It’s been about two weeks since the news broke of Prince’s unexpected and sudden death. Last weekend the MSR attended one of an estimated 700 screenings of the late musician’s iconic Purple Rain across the country.
The MSP Film Society hosted two free showings of Purple Rain at the Capri Theatre in North Minneapolis last Saturday, which according to a spokesman, was attended by at least 150 people each session.
The Capri Theater was one of several local venues Prince performed early in his soon-to-become legendary musical career. The North Minneapolis theater marks the spot of his first hometown concert after signing on with Warner Bros Jan. 5, 1979.
“He always performed here” including his time as a member of the band Grand Central “when he didn’t sing but played,” added Craig Rice to a diverse audience during a Q&A session after the film screening. “I haven’t seen it [Purple Rain] in 30 years,” admitted Rice. “It was emotional. I remember stuff that is not in it.”
Rice, who was an assistant director on the film, also clarified some long-standing myths, as well as shared some “untold stories” about the movie:
— The movie was not originally written for Prince: John Travolta was originally looked at for the lead character. “William Blinn [a co-writer] wanted to do a film about a live performer, an artist playing in a band,” explained Rice. “They were looking at a lot of different artists to play it. They were smart to go with someone who actually could put a band together, or act like they can put a band together.
“Warner Bros. said they had this guy named Prince. Prince wasn’t Prince back then. He was not famous or well-known. Blinn came to Minnesota and watched [him] and then re-wrote the script. It is not an autobiography,” noted Rice.
— The film’s nightclub scenes: “Prince wanted the energy of a live performance, so we had all the live performances at First Avenue done back-to-back like a real concert.”
— Because the producer needed a song for “an emotional scene” in the movie, Prince wrote “When Doves Cry” in two hours during filming.
— A heating tent was put nearby for Apollonia to use during the ‘Lake Minnetonka’ scene due to the wintertime conditions. Prince used a wet-suit under his clothes for warmth during the outdoor scenes.
— Prince’s motorcycle had an automatic transmission, and he did do some stunts, but not all of them: “We needed him for the whole movie,” quipped Rice.
“We started filming on the first of November ’83” during one of the area’s coldest winters, remembers the St. Paul-born Rice. Because of Prince’s unwavering insistence, most of the film was filmed in Minnesota, he told the audience. “They [the producers] were going to make the whole thing in L.A. Prince insisted on shooting it here, and insisted that the majority of actors be [from] here. Everybody had to move here. They adapted it to the environment here in Minnesota.”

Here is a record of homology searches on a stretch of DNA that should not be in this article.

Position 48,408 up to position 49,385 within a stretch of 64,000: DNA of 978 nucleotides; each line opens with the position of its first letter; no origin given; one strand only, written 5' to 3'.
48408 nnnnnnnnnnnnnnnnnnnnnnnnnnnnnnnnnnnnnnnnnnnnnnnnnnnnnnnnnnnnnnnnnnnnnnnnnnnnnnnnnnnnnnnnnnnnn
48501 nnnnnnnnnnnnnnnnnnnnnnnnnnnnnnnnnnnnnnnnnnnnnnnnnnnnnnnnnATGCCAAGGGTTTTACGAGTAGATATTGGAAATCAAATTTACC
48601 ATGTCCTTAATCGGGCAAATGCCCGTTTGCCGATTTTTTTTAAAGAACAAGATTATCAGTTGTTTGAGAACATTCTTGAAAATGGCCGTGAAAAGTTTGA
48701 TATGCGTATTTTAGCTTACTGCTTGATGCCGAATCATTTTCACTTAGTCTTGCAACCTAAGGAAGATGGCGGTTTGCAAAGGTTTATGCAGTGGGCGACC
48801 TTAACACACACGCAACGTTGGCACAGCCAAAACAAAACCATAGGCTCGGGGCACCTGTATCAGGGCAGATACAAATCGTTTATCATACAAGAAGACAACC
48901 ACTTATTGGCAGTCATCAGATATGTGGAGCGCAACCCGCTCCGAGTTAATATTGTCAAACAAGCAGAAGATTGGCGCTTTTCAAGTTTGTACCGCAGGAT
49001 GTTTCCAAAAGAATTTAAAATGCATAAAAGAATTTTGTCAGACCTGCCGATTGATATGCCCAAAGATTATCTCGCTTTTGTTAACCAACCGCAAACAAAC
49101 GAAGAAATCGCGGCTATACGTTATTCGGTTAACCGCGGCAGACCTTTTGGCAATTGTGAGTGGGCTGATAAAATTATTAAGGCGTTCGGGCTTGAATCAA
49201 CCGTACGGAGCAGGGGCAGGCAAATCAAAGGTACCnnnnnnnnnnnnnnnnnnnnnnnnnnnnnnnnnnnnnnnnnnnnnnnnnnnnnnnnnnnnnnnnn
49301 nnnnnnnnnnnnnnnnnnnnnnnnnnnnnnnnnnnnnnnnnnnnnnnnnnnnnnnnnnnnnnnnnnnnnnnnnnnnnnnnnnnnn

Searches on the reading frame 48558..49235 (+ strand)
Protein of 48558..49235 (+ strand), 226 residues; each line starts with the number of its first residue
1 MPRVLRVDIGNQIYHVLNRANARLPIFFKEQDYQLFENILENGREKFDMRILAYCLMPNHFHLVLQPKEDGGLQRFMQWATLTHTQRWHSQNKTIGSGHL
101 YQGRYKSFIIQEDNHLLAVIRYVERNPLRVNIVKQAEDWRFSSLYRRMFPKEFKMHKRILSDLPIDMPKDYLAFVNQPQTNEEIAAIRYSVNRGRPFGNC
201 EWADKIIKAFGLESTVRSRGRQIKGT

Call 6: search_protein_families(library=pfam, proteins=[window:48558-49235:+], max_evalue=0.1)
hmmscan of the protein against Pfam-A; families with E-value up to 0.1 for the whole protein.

Rukemma Jackson of West St. Paul with her daughter Tamarjane Smith represent two generations of Purple Rain fans. They have seen the movie numerous times over the years, including a screening at the Capri last weekend. Said Jackson, “It still the same — the music,” noted Jackson. “I’ve watched it a thousand times,” added Smith. “I loved it.”
Angel Brunner and her friend came to the Cities from San Francisco and visited various sites, including Paisley Park and First Avenue. A longtime Prince fan, Brunner told the MSR they “deliberately came here tonight to see the film, but we flew in just to pay our respects, try to deal with the grief, and try to appreciate Prince for everything he is. I’ve been a fan since 1979 when I saw him performed on the [NBC-TV’s] “Midnight Special.”
Rice told the MSR afterwards, “The little things I can remember on Prince’s insistence upon doing it as a Minnesota story. He believed Minneapolis was a musical capitol…but not necessarily for African Americans. He was proud to be from Minnesota and thought this was a creative center and wanted people to see that. I loved the amount of musical talent he put together that was in the movie.
“What he did early on was control his image,” noted Rice on Prince. “But he realized that artists needed to be brands. His death unfortunately has amplified his brand. Prince is a brand. Prince was a musician, a performer, a songwriter, poet, business person, an entrepreneur and an impresario.”
“I wanted them to see the joy” from seeing Purple Rain last Saturday at the Capri, said Rice. When Prince sang the climatic title song, the audience applauded, and some even sang along.
“Seeing him on screen and believing that he is gone, is hard. Really, really hard,” said Brunner.
“I think that it has been so sorrowful in the last week. This was fun. You can’t take this film too seriously. Morris [Day] is crazy, and what they are talking about is crazy. That was fun and that is what I wanted people to get out of it,” concluded Rice.
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